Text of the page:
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GHARGED WITH FORGERY.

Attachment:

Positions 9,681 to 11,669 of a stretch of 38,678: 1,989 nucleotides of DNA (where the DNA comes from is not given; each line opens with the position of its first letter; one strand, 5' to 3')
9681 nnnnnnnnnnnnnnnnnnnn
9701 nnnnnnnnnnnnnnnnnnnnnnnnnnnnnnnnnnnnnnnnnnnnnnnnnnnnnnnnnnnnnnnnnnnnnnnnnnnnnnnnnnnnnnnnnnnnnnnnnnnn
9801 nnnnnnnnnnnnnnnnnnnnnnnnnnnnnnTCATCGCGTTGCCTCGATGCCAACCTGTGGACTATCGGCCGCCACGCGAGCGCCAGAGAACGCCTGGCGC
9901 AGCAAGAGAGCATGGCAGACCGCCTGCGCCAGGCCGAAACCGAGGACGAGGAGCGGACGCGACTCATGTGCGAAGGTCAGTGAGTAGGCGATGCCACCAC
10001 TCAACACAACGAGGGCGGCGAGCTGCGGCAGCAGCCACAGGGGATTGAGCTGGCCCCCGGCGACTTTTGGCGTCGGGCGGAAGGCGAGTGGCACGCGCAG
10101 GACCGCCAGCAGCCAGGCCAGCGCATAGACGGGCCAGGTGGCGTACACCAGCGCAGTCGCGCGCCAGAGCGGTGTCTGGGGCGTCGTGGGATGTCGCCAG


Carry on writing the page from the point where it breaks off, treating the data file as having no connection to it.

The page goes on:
Uupleasant Plight of Bright Youth who Claim? to be From Greensboro. A handsome, bright-eyed bov, who said he was 16 years old and gave his name as Henry lulton, and his address as Greensboro, N. C , was arrested last night at the first precinct station suspected of trying to pass worthless checks. When he was searched a num ber of checks of the Norfolk Bank far Savings and Trusts, of Nor folk, Va., were fcund in his pock ets Most of the checks were blank, but several of them had been filled out for sums ranging from $5 to $10. According to the boy he had made no effort to have any of them cashed. After an hour of sweating Ful ton said that before coming to Washington last Saturday he had been living in Norfolk for about three weeks. Inspector Board man wired to the chief of police at Norfolk inquiring if a boy was wai ted in that city for passing bogus checks. Several hours la ter he received a telegram in re ply stating that a number of small checks on the Norfolk Bank for Savings and Trusts had been forged iii that city by a boy an swering Fulton’s description, and to hold the lad. The boy emphatically denies that be is guilty of forgery and is indignant at his arrest. When arrested Fulton was well supplied with funds and faultlesslv dress ed.—Washington special to Char lotte Observer. The “Mob Arrested.” The honor of North Carolina has been redeemed, the outraged dignity of the State has been sat isfied, and the mob whereof Gov ernor Glenn spoke has been “ar rested and identified” by the tri al, conviction and sentence of one lone ex-convict named Hall. Gaze on the culprit and you will see in him the five thousand howling outlaws who defied the State sol diery, stormed the county jail, dragged out therefrom three ne groes and hanged them to a tree. For doing all that alone and sin gle-handed, Hall will go to the penitentiary for fifteen years. You see, he was a jail bird any how, had no friends to speak of, and as somebody had to be made a scape goat of, he wras “arrested and identified” as the mob. It was an easy matter to get a jury to convict him, and the other 4,999 “good citizens” who trampl ed on law and order will be lost in that, indefinable haze which every now and then envelopes the judicial machinery. Oyez ! Oyez ! “God reigns and the law is still supreme! ” Or' course. And “the mills of the gods grind slow ly, but they grind exceedingly fine.” Tubbyshore, tubbyshore! So fine did they grind that out of a harvest of five thousand, a mob consisting of one ex-convict was ground out.—Asheville Citizen. Gold Nuggets Galore. J. Wilson Miller, of Sardis, Crab Orchard township, was in the city yesterday. Recently he has found a half dozen beautiful gold nuggets in his fields. He was showing one yesterday that he thinks is worth at least $15 and it is a beauty. Any ordinary man could see that it was a bit of pure gold, Mr. Miller was try ing to find some miner, who knows his business, to examine his place and search for a regular veins. There is much gold in this county if it could be found in workable quantities. Much money has been made here by gold mi ners in days gone by and much more will be made in time to come. Gold hunters are turning their attention to the mines of the county. Mr. Miller is not a mi ner; he knows nothing about gold, except in coins such as he gets for cottou. Tho pretty piece of gold that he had yesterday weighed an ounce. He had others just as attractive but not so large.— Charlotte Observer, ^\a/w ve/ \tu \a/ \ft/ ^\a/ si/ \a/ \a/ n*/ na/ Ni/i REFRIGERATORS COUCHES | | I AM HEADQUARTERS FOR | a Mid-Summer Furniture, j (j OUR LINE IS MORE COMPLETE THAN EVER | THE LARGEST STOCK j | — AND- | h Most Varied Assortment * is now ready for your inspection. | Furniture Repairing: \ uiture repair work and iuvite you to give us a trial. ^ W. B. SUMMERSETT. | H MOSQUITO CANOPIES PORCH SHADES ( 1 \ # 7f\7f\7f\7I\7|\ 7S\ TIT1«sj> 7W\ 7f\7f\7f\7ST 78^ 7|\? I? I Old maids would be scarce and j. hard to find, ) Could they be made to see, t How grace ana beauty is combined ) . By using Rocky Mountin Tea. P —T. W. Grimes’ Drug Co. * To Cure a Cold in one Day ' Take Laxative Beomo Quinine * Tablets. Druggists refund money j. if it fails to cure. E W. Grove’s ^ signature is on each box. We still have a number of copies of the California Earth quake, book on hand. The price of this book is $1.50. Any one buying one of these books will be given a year’s subscription to the Watchman, but should you be a subcriber we will make the price of the book $1.00. Now, if you want the most interesting book of the day, is the chance to get one at a reduced price. Eczema. For the good of those suffering with eczema or other such trou ble, I wish to say, my wife had something of that kind and after using the doctors’ remedies for some time concluded to try Cham berlain’s Salve, and it proved to be better than anything she had tried. For sale by James Plum mer, Salisbury, N. C., and Spen cer Pharmacy, Spencer, N C. ' THERE IS A REASON FOR CHEWING I REYNOLDS’ SUN CURED TOBACCO l Chewers becoming tired of heavily | I sweetened sun cured tobaccos caused | REYNOLDS’ SUN CURED to quick ly win from the old brands of much longer standing the place as favorite with 3 sun cured chewers, because it contains 4 iust enough proper sweetening and fla- j voring to preserve the quality of the leaf and enhance its goodness, causing a large H. increase in the demand for sun cured p | tobaccos. 1 SUN CURED I is not only pure sun cured, but it is made ^ from choice selections of the genuine sun i j cured leaf grown where the best sun \ 5 cured tobacco grows. It is like that you jj !| formerly got, costing from 00c. to $1.00 l per pound, and is sold at 50c. per pound in 5c. cuts; strictly 10c. plugs, and is the best value in sun cured tobacco that can be produced for chewers. i&. J. REYNOLDS TOBACCO CO. | W£aist<m-Salez»» N. C. wKmmmammaaammm\wnm «—■ mtmmmm 1 —1 aisa © © © © © © © © © & • Has Placed us where we can Afford to ® © O © 0 © m © © © © © © © # 5 For those who have done so much towards f | - placing ns far above our competitors. 1 © © 1 We realize the necessity of keeping our stock fresh and clean, g g and our former sales have taught us how to do it. g • ' ® 2 February Twenty “first, 1903, I 1,"E" © ' © © we started our well-remembered C. O. D. sale, which caused us to go dinnerless, supperless and with © • but little sleep during a part of the two weeks that followed. Every one of our sales has been a © © success. And this is to be the most successful sale of SUMMER SHOES we have- ever held. © © © • LISTEN:—In spite of the fact that Footwear has advanced in price at least 35 per cent. J © since 1903, we have looked up and will use the Same Prices as those used during our C. O. I). © • Sale, to wit: © I oxford J^^ajeBBgaiiSaturday,August 18th Bu,,on 0xfords shoe \ 1 • 1.69 Little Girls No Shoes Sent out on Approval. Lace 0xfords I g © And some of the .89 Lace, I ^ for Men, j j /•() 125c © Latest Styles 1.38 Button, " BoyS 2 79 Silk I © © SummerWeight 1.18 Ribbon I and Smaller j j cu . U © fcQ Shoe Lacesg © Shoes in Patent 1 98 Tip<? Ones 1°“ ' A © Ties’ uncs‘ i qo 10c. i © : a Leather, Vici, 0 O A „ c .. j i.O.l a !© ~ Pumps, For the | o OG Baby Shoes § © Gun metal and /in , _ 6.JO 1 g W • Canvass ‘bJ E,c" .POPULAR PRICE FOOT WEAR L""eGen,s j ioccssJ : © Etc. © TLRMS STRICTLY CASH gp* black or tan. j | % ---—--------—-- i 15 m